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a) Cleaved coupling section of a bent waveguide bus and a resonator; b&c) Delay line consisting of several ring resonators
Researchers have effectively delayed light's travel for the purpose of chips

IBM has announced that its researchers have built a device capable of delaying the flow of light on a silicon chip, which could lead the further development of using light instead of electricity to transfer data. Researchers have known that the use of optical instead of electrical signals for transferring data within a computer chip might result in significant performance enhancements since light signals can carry more information faster. The engineering challenge is buffering data on the chip, which is difficult given light’s speed. Thus, a means of using light effectively is to delay its travel.

Long delays can be achieved by passing light through optical fibers. IBM scientists were able to delay light by passing it through a new form of silicon-based optical delay line built of up to 100 cascaded "micro-ring resonators," built using current silicon complementary metal-oxide-semiconductor (CMOS) fabrication tools. When the optical waveguide is curved to form a ring, light is forced to circle multiple times, delaying its travel. The optical buffer device based on this simple concept can briefly store 10 bits of optical information within an area of 0.03 square millimeters. This advancement could potentially lead to integrating hundreds of these devices on one computer chip, an important step towards on-chip optical communications.

"Today's more powerful microprocessors are capable of performing much more work if we can only find a way to increase the flow of information within a computer," said Dr. T.C. Chen, vice president of Science and Technology for IBM Research. "As more and more data is capable of being processed on a chip, we believe optical communications is the way to eliminate these bottlenecks. As a result, the focus in high-performance computing is shifting from improvements in computation to those in communication within the system."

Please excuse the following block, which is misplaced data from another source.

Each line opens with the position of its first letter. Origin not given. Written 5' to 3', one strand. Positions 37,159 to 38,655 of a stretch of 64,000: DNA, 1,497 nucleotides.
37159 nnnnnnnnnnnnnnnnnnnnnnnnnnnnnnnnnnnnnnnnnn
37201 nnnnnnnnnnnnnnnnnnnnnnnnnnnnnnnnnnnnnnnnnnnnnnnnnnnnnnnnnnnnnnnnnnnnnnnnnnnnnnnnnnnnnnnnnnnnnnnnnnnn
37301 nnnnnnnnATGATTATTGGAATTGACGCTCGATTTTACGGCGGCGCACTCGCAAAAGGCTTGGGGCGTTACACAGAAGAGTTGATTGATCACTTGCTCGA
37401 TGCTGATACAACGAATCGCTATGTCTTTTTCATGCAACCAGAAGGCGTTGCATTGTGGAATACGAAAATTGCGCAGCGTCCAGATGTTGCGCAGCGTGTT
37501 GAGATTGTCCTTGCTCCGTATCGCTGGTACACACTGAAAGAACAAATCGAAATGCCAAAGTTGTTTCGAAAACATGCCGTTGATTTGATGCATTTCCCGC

The report on this work, "Ultra-compact optical buffers on a silicon chip," is published in the premiere issue of the journal Nature Photonics. This work was partially supported by the Defense Advanced Research Projects Agency (DARPA) through the Defense Sciences Office program "Slowing, Storing and Processing Light."

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DailyTech Physicisist Strike Again!
By dcollins on 12/27/2006 9:57:55 PM , Rating: 2
Once, I'm flabbergasted at the "well this is still X years away from a real product, who cares?" comments. Computing devices were first theorized in the 1890's and it wasn't until the advent of silicon devices in the 70's that this work ever used to create a usable product. And another 20 before consumers saw the fruits of these labors.

Light based computing may be 10-20 years out and may never materialize, but if no one performs such experimental R&D, we'd never have the hard working, practical computing devices we have now.

Don't quote me on the dates, I didn't feel like wikipediaing the specifics. :)


RE: DailyTech Physicisist Strike Again!
By masher2 on 12/28/2006 5:53:24 AM , Rating: 1
Actually, computing devices were first theorized in the late 1700s. Babbage built a (nonworking) computing device in the early 1800s...20 years later, working models were being sold. And electronic programmable computers were first built in the 1940s, not the 1970s.

By fumar on 12/29/2006 3:14:31 AM , Rating: 2
You are correct about the first working computers. I believe it was used for ULTRA (the project dedicated to decoding the German enigma code)

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